Review: Writer of The Orphanage and The Impossible, Sergio G. Sánchez crafts an overly solid yet convoluted story—about four Marrowbone siblings—which conceals deeply sentimental twist under piles of familiar elements.
In his directorial debut, Marrowbone, Sánchez again utilizes supernatural elements within emotional family drama frame as in his previous works. Set in seaside America of the 1960s, this period drama revolves around the lives of four siblings who recently move to the States from England, to the childhood house of their mother, Rose Fairbairn—nee Marrowbone (Nicola Harrison). Starting over their lives in a foreign land, the siblings—Jack (Captain Fantastic’s George Mackay), Billy (Stranger Things’ Charlie Heaton), Jane (Mia Goth), and Sam (Matthew Stagg)—bear their mother’s maiden name to disguise from something that has been haunting them all along.
Sánchez presents Marrowbone as a fragmented puzzle. In similar fashion as what he’s done in J.A. Bayona’s The Orphanage, the writer-director puts several ‘plantings’ and scatters clues regarding the film’s biggest mystery all over before lets audiences enter the guessing games. He begins by introducing Ally (Anya Taylor-Joy), a local librarian who gets immediately involved in a romantic relationship with Jack. Before long, pivotal characters are coming in and coming out screen intentionally to set up Sánchez’s intended illusion of reality. In another minute, there’s an intentional blackout and the film starts anew as a horror piece involving unseen apparitions and veiled mirrors.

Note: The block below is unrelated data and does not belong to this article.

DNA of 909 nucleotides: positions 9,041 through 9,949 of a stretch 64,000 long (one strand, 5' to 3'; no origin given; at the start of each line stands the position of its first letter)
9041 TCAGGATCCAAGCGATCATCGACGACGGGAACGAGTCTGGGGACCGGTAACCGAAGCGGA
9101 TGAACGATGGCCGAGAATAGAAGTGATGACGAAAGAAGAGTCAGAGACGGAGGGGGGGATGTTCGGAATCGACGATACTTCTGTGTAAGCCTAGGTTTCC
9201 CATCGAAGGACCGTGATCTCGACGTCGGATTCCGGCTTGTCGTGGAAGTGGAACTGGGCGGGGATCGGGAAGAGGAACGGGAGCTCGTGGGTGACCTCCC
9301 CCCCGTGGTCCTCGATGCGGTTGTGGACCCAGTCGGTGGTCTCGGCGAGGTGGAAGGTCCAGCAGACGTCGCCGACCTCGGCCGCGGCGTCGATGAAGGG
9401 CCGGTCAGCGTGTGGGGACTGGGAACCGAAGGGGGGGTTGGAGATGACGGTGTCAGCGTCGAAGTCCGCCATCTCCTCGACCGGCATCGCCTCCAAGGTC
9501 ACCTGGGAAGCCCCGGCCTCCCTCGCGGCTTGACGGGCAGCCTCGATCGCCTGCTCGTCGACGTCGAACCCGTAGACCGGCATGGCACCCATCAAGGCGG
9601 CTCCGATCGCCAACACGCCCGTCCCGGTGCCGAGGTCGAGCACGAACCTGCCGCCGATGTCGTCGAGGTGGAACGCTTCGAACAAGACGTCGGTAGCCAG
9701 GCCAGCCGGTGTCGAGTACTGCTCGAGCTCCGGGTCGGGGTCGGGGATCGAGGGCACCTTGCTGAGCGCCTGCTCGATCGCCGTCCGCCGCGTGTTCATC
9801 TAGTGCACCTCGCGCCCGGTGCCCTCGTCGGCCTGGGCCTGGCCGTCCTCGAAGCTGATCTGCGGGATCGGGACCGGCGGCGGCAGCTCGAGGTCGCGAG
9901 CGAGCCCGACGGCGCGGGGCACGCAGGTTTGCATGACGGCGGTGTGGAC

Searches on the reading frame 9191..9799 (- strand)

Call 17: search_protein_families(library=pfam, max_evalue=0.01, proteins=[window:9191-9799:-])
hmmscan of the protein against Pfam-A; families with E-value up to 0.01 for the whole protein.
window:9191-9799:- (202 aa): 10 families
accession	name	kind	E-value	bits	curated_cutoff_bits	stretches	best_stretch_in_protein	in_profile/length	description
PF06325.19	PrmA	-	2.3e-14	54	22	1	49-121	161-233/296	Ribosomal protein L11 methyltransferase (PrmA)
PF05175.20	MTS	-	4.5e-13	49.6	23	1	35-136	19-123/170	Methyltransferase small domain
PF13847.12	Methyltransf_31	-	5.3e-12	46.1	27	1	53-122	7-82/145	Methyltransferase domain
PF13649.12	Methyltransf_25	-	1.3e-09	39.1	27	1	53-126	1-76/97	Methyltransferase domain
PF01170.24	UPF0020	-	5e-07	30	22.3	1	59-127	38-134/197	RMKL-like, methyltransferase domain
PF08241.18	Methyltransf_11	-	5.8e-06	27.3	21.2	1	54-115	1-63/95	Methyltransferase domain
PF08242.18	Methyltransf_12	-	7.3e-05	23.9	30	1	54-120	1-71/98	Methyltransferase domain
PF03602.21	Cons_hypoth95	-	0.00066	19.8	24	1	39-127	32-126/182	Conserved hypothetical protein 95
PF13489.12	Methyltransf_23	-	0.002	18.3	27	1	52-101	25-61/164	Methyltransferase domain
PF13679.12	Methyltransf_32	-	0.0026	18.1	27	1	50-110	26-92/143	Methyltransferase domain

There’s apparently a diversion leading audiences into thinking it’s a straight horror, while in fact, it always appears to be a thriller with layers of mystery. In presenting the mystery, Marrowbone often takes up familiar routes here and there, as if it’s a combination of several other films’ elements (most notably, Orphanage and Amenabar’s The Others). Additionally, the editing often makes this film a little jumpy and uneven—empty at some points but convoluted at some other points. Those ambitious steps turn out leading to the film’s non-shaking but sentimental, which apparently works.
The film’s heart-wrenching twist is not unpredictable. Keen eyes would have seen it coming a few moments before it’s unraveled. When it is unveiled, it’s more apparent that the twist is barely original. And yet, Marrowbone’s sentimental revelation actually works. It hits the right spot and overshadows the film’s flaws.
That twist only works because of the heartthrobbing performances delivered by Marrowbone’s excellent young talents. Mackay showcases a layered performance that makes his character a sympathetic one; he bonds effectively with Taylor-Joy, who might have been the film’s biggest gem. Heaton, Goth and Stagg respectively emanate radiating performance which makes audiences rooting for the siblings easily.
While flawed and unoriginal, Marrowbone is still spared by its sentimental revelation and strong performances by its ensemble of cast.